Saturday, February 27, 2010

Deploy and Debrief


I was reading along in Reggie McNeal’s Missional Renaissance when I suddenly stopped and said, “I recognize this!” McNeal was writing about Kingdom-based leadership and the need to shift from a “train and deploy” approach to a “deploy and debrief” approach. He wrote,

“Movement leaders can and must still be prepared this way. Let’s start with the seminary clergy-training level. Eventually, the strangulating hold of accreditation will further relax to allow training regimens to be offered alongside deployment, employing delivery systems that permit people to stay put in their communities of relationship and leadership influence. Those wanting theological education to prepare for church leadership roles will no longer have to disrupt their families, move and live as transients for three to five years to secure their academic prize, and then have to try to reestablish life and relationships in some new place. Online technology is already creating nonresidential alternatives to the typical approach of residential studies. Seminaries will still offer a residential track for those who prefer it, but the main delivery will shift to nonresidential students who access online teaching at their own pace while integrating what they learn into their every day life and ministry. This will greatly increase the scope of theological education.”

McNeal’s model is happening this weekend in Murfreesboro, Tennessee. Six students are spending eleven hours of their weekend studying Christian Heritage with a young woman who will soon receive her doctoral degree from a respected graduate school of religion. They range in age from mid-thirties to late fifties. One is a personal trainer; another works for the regional office of an insurance company; one student is responsible for the plant operations of 14 hospitals in east Tennessee; and another is an administrator with a government agency. Of the other two students, one is a part-time associate minister of his church and the other is a full-time minister to students. All but one is married. Four have children at home. All are involved in leadership roles in local congregations—either volunteer or paid.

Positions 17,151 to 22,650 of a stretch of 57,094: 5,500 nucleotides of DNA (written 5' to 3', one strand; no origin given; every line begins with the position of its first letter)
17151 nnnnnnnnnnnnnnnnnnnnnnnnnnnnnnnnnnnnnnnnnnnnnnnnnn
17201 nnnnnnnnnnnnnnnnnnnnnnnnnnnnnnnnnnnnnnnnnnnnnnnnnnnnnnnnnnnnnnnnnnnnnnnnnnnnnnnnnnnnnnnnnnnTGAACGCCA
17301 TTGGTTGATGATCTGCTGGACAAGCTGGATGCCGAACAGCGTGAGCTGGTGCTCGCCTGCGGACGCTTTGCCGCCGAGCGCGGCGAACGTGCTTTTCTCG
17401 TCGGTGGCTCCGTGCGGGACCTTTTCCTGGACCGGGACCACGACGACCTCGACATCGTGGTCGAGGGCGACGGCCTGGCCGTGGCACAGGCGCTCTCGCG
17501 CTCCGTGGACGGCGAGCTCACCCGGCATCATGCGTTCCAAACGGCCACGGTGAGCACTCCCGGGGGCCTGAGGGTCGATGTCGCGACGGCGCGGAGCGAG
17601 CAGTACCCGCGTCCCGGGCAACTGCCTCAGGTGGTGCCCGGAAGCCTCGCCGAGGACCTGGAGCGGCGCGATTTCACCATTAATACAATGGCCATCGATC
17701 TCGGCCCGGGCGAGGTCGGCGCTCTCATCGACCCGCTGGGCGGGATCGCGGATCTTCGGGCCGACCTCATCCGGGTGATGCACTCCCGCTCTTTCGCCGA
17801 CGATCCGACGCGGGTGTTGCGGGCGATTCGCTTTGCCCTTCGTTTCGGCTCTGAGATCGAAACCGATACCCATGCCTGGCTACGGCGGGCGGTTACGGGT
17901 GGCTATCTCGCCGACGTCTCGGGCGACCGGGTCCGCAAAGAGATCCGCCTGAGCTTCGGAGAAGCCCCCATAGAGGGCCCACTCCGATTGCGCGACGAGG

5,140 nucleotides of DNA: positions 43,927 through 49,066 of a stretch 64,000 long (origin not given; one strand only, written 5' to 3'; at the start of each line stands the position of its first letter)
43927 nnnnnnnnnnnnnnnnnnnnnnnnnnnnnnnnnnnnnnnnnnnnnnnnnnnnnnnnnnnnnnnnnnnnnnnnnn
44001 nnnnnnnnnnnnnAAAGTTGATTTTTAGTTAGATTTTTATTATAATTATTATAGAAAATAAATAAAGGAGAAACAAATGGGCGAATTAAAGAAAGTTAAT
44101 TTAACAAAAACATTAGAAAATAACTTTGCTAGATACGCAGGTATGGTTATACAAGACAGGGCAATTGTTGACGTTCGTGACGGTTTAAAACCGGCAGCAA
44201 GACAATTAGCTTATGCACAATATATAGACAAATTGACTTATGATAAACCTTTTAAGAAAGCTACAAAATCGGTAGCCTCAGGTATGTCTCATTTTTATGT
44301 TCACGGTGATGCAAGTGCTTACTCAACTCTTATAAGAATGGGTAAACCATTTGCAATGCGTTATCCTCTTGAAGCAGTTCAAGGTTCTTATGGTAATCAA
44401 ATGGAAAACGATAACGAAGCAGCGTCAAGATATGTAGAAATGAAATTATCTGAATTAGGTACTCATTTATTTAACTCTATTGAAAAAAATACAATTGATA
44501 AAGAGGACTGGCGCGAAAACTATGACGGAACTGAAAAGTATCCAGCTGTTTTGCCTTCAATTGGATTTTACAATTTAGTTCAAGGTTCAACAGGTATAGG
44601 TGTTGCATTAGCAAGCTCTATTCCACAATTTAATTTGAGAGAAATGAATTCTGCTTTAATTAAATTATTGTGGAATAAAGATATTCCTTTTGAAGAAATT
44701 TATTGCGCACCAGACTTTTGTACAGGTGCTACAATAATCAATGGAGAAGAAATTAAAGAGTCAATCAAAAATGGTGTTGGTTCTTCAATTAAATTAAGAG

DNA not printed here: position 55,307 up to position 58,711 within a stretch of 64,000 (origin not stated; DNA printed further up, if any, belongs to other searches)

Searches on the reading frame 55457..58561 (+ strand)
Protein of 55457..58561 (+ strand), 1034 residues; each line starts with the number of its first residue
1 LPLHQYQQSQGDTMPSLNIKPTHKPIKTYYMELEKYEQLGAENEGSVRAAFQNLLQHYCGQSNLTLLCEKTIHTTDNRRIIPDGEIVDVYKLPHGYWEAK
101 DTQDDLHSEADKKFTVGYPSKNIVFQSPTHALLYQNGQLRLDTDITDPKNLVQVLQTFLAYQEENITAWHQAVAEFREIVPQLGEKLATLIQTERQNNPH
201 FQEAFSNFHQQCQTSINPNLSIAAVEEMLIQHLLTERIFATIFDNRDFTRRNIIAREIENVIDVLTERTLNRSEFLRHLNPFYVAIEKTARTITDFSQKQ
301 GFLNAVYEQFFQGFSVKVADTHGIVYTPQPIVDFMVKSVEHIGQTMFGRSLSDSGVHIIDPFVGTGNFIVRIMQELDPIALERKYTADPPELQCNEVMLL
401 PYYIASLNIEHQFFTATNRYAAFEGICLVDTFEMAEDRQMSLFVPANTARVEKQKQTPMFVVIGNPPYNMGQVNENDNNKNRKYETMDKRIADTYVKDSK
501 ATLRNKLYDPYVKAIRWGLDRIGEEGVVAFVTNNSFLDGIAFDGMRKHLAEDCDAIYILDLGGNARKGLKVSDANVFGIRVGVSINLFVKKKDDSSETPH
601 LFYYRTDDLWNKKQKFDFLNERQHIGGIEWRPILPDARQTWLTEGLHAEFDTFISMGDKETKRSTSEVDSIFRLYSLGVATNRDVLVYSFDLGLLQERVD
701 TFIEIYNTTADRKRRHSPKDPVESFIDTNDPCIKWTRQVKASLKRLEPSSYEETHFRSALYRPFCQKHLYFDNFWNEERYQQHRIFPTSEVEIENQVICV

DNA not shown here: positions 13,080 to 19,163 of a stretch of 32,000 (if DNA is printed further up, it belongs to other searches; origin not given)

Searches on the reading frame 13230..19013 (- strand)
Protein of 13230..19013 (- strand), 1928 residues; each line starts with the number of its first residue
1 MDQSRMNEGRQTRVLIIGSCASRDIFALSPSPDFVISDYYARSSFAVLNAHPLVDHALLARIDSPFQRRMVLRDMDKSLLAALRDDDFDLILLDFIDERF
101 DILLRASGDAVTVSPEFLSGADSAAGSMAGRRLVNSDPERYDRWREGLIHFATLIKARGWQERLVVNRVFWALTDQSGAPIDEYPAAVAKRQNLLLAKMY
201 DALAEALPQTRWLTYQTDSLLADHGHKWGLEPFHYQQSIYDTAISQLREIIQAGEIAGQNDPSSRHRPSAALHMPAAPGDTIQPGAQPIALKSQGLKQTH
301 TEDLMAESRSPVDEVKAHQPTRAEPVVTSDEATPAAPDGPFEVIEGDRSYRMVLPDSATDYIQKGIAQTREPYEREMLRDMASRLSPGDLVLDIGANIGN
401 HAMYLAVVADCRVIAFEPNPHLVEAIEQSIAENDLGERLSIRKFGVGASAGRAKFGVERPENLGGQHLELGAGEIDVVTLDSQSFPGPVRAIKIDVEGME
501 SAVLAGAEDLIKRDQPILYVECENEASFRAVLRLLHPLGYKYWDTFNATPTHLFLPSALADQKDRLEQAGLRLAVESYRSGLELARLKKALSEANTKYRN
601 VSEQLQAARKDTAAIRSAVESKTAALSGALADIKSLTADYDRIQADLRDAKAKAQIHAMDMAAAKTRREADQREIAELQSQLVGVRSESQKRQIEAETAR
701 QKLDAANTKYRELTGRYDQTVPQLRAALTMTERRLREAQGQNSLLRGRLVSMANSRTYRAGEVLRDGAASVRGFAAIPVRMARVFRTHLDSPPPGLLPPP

This model offers students an opportunity to pursue ministry preparation without disrupting their families and their ministries. A strong online component is being developed to offer more flexibility and options. Two of the students mentioned above traveled three hours or more to participate this weekend. Online options will cut down on the number of travel hours involved while still involving them in a community of fellow learners. The Association of Theological Schools has been supportive of this effort to provide an alternative form of theological education.

Central Baptist Theological Seminary in Shawnee, Kansas, First Baptist Church of Murfreesboro, and the Tennessee Cooperative Baptist Fellowship joined in a partnership over five years ago to offer this “teaching church seminary” approach. This was long before McNeal wrote his book. Only rarely have I found myself “ahead of the curve” when it comes to innovation! It’s exciting to be part of an initiative that is reinventing (or recovering) the way we train leaders for the church.

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